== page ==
This license will allow holders to harvest crabs in Washington waterbodies. It is available for residents and non-residents at costs of $5 and $10 respectively. For residents that possess the Chesapeake Bay and coastal sport fishing license or a senior resident with a consolidated fishing license, the cost will be $2.
Washington Hunting Seasons
Hunting seasons in Washington vary majorly based on the game animals you want to take and the type of hunting weapon you are using.
The 2020/21 hunting season for various wildlife in Washington includes the following:
Washington Deer Hunting Season (White-tailed and Mule Deer)
- Archery hunting season (11th of September to 21st of October and 25th of October to 27th of November)
- Firearms Hunting Season (28th of November to 12th of December and 8th of January to 10th of January)
- Muzzleloader Hunting Season (22nd of October to 24th of October and 19th of December to 2nd of January)
- White-tailed deer hunting in Washington is available in only some counties in the state. The date for this hunting will vary throughout the state.
Washington Turkey Hunting Season
- Fall General Hunting Season (31st of October to 8th of November)
- Winter General Hunting Season (21st of January to 23rd of January)
- Spring General Season (19th of April to 24th of May)
Washington Black Bear Hunting Season
- General Hunting Season (26th of October to 30th of October)
To hunt bears in Washington, you need a special permit from the state department of the Department of Fish and Wildlife. There is also a bag limit of one deer per season.
Washington Small Games Hunting Season
- Hunting seasons for the small game animals in Washington include the following:
- Rabbit Hunting Season (7th of November to 27th of February)
- Squirrel Hunting Season (5th of September to 30th of January)
- Quail Hunting Season (7th of November to 15th of February)
- Ruffed Grouse Hunting Season (3rd of October to 31st of February)
- Pheasant Hunting Season (7th of November to 28th of February)
- Crow Hunting Season (15th of August to 15th of March)
Game seasons vary for Washington hunting zones. Also, hunters are to know that bag limits, hunting regulations, laws, and requirements vary for game animals and seasons. Hunters are advised to visit the Washington Department for the Department of Fish and Wildlife to obtain important information about the specific hunting season in their unit.
Washington Hunting Wildlife, Games, and Fishes
Some of the most common wildlife and games available in Washington include the following:
Washington Deer Hunting
Washington Mule deer hunting and white-tailed deer are the most common species in the state. They can be found in a lot of the state hunting lands and Wildlife Management Areas. Deer inhabit the muddy habitats of Washington.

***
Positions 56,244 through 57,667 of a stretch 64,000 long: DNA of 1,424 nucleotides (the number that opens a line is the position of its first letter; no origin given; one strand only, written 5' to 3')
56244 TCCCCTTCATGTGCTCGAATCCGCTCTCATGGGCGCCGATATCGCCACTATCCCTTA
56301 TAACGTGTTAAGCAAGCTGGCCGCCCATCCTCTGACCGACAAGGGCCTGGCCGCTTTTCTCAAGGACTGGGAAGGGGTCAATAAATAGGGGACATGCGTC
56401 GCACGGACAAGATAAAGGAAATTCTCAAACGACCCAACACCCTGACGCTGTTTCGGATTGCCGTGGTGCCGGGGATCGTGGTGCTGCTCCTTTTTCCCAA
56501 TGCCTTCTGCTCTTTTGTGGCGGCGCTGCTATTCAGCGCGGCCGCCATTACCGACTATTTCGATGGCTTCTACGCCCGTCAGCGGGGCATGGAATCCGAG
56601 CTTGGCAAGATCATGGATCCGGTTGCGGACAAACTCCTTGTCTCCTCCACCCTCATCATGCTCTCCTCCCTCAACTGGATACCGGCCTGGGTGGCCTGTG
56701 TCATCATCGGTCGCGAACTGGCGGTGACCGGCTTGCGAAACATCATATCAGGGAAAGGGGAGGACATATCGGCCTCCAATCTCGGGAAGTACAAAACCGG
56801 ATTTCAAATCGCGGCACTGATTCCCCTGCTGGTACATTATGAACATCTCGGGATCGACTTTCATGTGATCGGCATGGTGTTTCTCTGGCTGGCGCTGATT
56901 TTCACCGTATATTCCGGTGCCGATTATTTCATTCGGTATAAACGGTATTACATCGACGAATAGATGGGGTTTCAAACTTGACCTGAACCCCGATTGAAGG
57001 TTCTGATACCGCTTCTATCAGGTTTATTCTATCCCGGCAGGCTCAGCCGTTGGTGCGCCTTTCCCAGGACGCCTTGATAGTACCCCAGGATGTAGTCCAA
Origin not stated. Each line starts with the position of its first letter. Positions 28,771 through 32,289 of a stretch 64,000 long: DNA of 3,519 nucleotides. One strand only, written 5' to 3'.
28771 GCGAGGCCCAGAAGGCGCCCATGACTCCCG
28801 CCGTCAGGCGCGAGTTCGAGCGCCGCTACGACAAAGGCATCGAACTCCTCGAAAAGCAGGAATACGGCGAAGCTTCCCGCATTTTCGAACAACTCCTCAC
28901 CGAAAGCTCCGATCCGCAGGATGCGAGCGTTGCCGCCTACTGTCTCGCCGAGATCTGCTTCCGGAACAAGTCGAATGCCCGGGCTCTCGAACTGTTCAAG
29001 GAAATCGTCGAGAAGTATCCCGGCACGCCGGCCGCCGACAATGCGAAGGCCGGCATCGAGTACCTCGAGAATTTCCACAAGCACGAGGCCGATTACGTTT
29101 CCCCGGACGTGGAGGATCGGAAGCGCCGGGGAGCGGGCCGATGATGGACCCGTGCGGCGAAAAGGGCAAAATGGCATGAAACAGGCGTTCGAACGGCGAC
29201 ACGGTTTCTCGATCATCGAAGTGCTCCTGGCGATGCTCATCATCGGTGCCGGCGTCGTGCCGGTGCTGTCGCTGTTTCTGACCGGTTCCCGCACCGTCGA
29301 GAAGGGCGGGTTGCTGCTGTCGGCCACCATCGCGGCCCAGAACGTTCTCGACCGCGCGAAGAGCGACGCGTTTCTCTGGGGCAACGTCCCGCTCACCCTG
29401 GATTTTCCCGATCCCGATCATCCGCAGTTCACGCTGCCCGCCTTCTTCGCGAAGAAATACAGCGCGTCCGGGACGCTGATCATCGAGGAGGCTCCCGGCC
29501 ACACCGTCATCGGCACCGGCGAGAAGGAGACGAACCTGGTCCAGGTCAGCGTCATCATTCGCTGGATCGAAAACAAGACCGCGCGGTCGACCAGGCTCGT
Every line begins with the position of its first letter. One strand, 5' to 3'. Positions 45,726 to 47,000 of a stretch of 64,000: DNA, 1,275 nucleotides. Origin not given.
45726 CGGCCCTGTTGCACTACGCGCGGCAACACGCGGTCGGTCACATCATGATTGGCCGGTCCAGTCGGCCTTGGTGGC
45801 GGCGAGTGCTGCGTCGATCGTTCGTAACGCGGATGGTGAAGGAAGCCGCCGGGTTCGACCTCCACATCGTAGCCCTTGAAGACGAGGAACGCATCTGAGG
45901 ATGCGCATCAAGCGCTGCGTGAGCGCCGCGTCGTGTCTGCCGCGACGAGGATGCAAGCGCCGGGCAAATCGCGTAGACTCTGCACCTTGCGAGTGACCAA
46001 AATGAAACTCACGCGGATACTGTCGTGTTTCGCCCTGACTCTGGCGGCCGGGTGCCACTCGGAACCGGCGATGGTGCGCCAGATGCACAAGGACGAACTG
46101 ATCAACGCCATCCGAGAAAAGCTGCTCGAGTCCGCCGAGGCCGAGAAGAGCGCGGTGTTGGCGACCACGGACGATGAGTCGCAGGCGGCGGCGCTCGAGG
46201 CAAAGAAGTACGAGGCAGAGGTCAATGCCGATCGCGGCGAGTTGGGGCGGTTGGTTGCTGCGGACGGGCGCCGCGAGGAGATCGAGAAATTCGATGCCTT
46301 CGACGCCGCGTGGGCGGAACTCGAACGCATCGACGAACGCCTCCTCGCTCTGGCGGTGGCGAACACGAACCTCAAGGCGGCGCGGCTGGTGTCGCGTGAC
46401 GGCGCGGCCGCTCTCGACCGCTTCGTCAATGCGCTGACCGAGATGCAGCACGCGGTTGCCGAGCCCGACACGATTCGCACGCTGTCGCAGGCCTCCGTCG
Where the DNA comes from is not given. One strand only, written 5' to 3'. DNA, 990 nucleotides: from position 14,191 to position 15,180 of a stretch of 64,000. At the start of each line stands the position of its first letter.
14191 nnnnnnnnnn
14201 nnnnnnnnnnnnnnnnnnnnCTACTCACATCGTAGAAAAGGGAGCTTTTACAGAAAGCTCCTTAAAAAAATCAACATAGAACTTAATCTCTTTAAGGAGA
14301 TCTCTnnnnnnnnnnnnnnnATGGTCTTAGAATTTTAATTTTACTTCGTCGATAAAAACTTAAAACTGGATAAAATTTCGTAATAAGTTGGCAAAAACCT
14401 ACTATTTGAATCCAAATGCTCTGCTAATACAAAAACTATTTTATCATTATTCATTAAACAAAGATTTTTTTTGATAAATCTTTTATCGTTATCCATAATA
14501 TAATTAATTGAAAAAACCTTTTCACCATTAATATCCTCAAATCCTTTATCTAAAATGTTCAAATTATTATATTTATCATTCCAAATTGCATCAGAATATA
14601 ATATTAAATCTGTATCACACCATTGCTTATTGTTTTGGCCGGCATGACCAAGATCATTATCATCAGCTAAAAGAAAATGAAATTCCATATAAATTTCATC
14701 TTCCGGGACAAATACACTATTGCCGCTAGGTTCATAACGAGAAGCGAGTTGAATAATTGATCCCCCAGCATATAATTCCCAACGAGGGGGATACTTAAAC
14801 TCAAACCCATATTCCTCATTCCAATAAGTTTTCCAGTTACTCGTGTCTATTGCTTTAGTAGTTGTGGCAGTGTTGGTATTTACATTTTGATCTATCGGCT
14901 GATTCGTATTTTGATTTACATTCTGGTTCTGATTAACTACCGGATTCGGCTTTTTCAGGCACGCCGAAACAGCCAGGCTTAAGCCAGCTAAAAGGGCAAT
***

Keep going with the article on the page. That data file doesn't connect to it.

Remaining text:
Washington Bear Hunting
Black bear hunting in Washington is restricted to only certain counties in the state. Special permits are issued for the hunting of bears and only one bear can be taken per hunting season.
Washington Turkey Hunting Season
Turkey hunting in Washington is common in the western part of the state. There are many wildlife managements where you can hunt for turkey in the state, because of its serene landscape of close to 10,00- acres, and its turkey population.
Washington Duck Hunting
Duck hunting in Washington takes place in the majority of the WMAs. They are evenly distributed in the state.
Washington Goose Hunting
Geese are migratory birds, and the most occurring ones in Washington are the Canadian geese. Goose hunting in Washington takes place on the eastern shore of the state where the birds usually inhabit during the hunting season.
Washington Pheasant Hunting
Washington public hunting lands have a great population of pheasants. Pheasant hunting in Washington is welcomed because the birds destroy farmlands in the state and cause losses to grasses and insects.
Washington Quail Hunting
The common species of quail found in Washington is the bobwhite quail that is small and round in stature. It is a ground-dwelling bird game that is fairly dispersed in the state. They occur mostly in the southern part and eastern shore.
Washington Shooting Ranges
Shooting ranges in the state that is open to the general public include the following:
- Boyd Mordhorst Memorial Shooting Range.
- Wolverton Mountain Gun Club
- Spokane Gun Club.
- Tacoma Sportsmen's Club.
- Sun Valley Shooting Park.
- Sumner Sportsmen's Association.
- Skagit Shooting Range.
- Mid Valley Gun Club.
- Norpoint Shooting Range.
- Renton Fish and Game.
- Poulsbo Sportsman Club.
- Port Angeles Gun Club.
- Plantation Range.
- Orcas Island Sportsman Club.
- Capitol City Rifle and Pistol Club.
- Chewelah Trap Club.
- Cowlitz Game and Anglers.
- Clark Rifles.
- Evergreen Sportsmen's Club.
- Granite Falls Sportsmen's Club.
- Kenmore Ranges / Wildlife Committee of Washington.
- Issaquah Sportsman Club.
Washington Hunting Lands for Lease and Sale
Hunting lands for sale in Washington include the following:
- Tonasket, Washington (Okanogan County), 150 acres.
- Chehalis, Washington (Lewis County), 7.48 acres.
- Dayton, Washington (Columbia County) 87.2 acres.
- Trout Lake, Washington (Klickitat County) 1,112 acres.
- Hoquiam, Washington (Grays Harbor County) 60.34 acres.
- Chehalis, Washington (Lewis County) 11.89 acres.
- Trout Lake, Washington (Klickitat County) 641 acres.
- Tonasket, Washington (Okanogan County) 3,646 acres.
- 40 acre hunting tract just 20 minutes from Tonasket, Okanogan County.
- Davenport, Washington (Lincoln County) 40 acres.
Hunting lands for lease in Washington include the following:
- Awesome Land for Lease in Whatcom County, 350 acres for mule deer, turkey, elks and predators hunting.
Washington Public Hunting Lands
Public lands for hunting in Washington and the types of game they offer include the following:
- 4412 Acres in Okanogan county for hunting Mule Deer, Dove, Quail, and Exotics.
- 162 Acres in Chelan county for hunting Duck, and Exotics.
- 280 Acres in Lewis county for hunting Duck, Predator, and Exotics.
- 185 Acres in Grays Harbor county for hunting Duck, and Exotics.
- 5150 Acres in Habersham county for hunting Mule Deer, and Duck.
- 10386 Acres in Kittitas county for hunting Elk, Mule Deer, and Exotics.
- 8694 Acres in Okanogan County for hunting Duck, and Exotics